Q: What was your path to becoming a Physical Therapist, and why did you choose this career?
A: It’s funny how I ended up here. I was living in Japan planning to return to the states and start college. I was having a discussion with my Aunt who was visiting at the time, and I mentioned to her that I thought I might want to be a physical therapist. She was in medical school and she told me that I definitely did NOT want to be a physical therapist; that I should be a doctor so that I could give the orders, not take the orders. So when I started college, I was on the pre-med path with the idea of being an orthopedic surgeon. I had a few life changes before graduating with my bachelor’s degree, so I spent a couple of years in sales trying to figure out if I wanted to commit the time and money to be an orthopedic surgeon. After a lay-off, I was looking for jobs and ended up on the OU-Tulsa website where I found their doctorate of Physical Therapy program. It was like a lightening flash! THAT was what I was supposed to do!! I knew immediately that physical therapy was truly my calling. I applied to the program, got in on the first shot, and became a member of the second class of graduating doctors of Physical Therapy.
Q: What is the most rewarding part of being a Physical Therapist?
A: Watching my patients start with such low strength and high pain and then progress all the way to pain free and back to their sport. There is nothing as exhilarating as being a part of someone accomplishing their goals.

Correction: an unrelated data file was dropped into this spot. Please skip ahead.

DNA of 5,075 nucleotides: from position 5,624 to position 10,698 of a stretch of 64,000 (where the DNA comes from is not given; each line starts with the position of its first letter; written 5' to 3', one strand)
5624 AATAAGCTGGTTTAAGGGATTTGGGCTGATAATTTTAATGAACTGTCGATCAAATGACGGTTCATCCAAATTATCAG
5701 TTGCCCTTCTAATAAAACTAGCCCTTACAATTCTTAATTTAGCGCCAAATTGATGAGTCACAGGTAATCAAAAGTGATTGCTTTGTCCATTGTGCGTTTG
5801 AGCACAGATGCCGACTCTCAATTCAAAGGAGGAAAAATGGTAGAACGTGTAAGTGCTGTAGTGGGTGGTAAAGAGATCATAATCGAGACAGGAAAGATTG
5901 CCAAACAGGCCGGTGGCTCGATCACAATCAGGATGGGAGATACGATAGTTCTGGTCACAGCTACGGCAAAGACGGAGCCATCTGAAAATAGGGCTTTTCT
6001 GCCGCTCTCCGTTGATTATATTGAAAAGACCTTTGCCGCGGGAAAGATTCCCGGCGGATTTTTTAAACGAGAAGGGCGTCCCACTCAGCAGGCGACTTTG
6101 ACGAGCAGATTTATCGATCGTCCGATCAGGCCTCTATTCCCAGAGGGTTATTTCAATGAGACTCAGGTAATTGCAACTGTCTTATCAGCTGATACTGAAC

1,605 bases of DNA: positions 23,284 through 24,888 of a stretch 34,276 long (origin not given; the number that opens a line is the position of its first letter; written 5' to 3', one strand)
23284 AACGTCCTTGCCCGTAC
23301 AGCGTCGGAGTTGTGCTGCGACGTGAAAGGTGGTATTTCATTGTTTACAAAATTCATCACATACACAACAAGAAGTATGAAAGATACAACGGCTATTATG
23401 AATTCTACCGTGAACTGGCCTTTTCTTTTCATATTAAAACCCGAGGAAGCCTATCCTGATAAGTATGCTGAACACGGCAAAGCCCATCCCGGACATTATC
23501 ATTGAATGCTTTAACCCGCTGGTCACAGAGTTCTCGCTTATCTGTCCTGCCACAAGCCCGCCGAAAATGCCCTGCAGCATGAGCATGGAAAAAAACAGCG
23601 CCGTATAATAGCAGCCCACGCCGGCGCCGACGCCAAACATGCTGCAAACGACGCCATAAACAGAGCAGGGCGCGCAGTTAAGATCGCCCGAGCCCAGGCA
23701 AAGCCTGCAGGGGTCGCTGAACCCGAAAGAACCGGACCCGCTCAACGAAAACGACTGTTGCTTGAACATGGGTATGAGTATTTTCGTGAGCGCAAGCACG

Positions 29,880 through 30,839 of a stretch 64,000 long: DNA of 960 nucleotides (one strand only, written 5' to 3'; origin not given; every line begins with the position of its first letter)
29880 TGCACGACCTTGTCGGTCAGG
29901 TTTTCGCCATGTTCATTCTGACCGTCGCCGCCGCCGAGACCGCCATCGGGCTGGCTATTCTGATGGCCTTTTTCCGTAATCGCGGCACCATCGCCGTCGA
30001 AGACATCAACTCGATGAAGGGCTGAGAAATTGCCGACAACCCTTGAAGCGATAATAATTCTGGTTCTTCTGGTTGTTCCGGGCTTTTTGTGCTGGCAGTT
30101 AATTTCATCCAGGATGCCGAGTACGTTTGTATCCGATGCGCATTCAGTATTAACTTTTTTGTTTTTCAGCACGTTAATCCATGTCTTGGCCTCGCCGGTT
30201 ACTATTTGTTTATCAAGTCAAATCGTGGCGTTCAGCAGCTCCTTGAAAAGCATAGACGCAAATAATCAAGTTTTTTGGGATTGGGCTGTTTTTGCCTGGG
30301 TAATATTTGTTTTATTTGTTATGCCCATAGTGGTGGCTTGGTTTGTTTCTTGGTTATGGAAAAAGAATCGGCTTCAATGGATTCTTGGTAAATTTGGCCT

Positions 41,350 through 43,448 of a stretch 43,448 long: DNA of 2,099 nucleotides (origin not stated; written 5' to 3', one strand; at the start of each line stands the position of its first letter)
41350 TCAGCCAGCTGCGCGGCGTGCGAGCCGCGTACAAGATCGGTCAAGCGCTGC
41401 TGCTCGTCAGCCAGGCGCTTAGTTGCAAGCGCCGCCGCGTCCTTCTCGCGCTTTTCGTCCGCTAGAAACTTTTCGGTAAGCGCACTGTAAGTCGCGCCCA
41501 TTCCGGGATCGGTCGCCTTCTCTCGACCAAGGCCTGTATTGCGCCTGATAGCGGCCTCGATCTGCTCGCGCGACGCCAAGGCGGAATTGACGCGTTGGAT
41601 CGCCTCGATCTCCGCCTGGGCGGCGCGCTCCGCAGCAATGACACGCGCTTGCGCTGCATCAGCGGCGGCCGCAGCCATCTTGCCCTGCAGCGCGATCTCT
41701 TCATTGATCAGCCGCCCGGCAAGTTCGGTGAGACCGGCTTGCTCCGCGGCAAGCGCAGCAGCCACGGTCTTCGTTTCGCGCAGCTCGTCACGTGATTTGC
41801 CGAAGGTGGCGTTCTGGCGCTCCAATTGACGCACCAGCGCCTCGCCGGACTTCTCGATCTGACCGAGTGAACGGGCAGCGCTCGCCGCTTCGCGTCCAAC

Q: What is the most common injury you see in your clinic, and how do you treat it?
A: I work in a sports and orthopedic outpatient setting, so the injuries really vary. I see a lot of overuse injuries, or more specifically injuries caused by poor biomechanics, asymmetrical strength and mobility, and compensatory muscle patterns. While the injured joint or body part might differ, the mechanism is often the same: poor running, biking, and swimming mechanics.
Q: What new technologies and/or products should PTs be aware of?
A: There is some great software that we use in our clinic that can measure every joint angle during every phase of a motion, pairing a skeletal avatar with video of the patient performing the activity. We can look at a 20 second capture of a patient’s run and have 3-dimensional information on every joint during every phase of their run cycle. We use the software with cycling, walking, and functional movement screens to determine if mobility is symmetrical. We’ve tried to perform the same thing with the naked eye, and even readily available applications, but the 3D software does a much better job and gives us so much more information that we wouldn’t have otherwise. We can then use the software as part of their training to eliminate some of the poor movement patterns and compensatory mechanisms patients would use to perform an activity.
Q: How often do you use cold and compression therapy to treat your patients, and what are the benefits?
A: Daily doesn’t even begin to cover it. We use cold and compression therapy on at least one patient every hour. We treat many athletes, and after we put them through the paces in the clinic, we don’t want to send them out the door with inflammation. The cold and compression starts their recovery process before they even walk out of the clinic, so they are in better shape for their next session of sport or therapy.
Nicole Dorholt is a Doctor of Physical Therapy at Physical Rehabilitation Center on Riverside in Tulsa, Oklahoma. As a competitive mountain biker and Xterra athlete, she has experience treating fellow multi-sport athletes. Her clinical specialties include pediatric and adult sports and orthopedic rehabilitation, bike fitting and performance assessment, myofascial release techniques, and functional movement programs.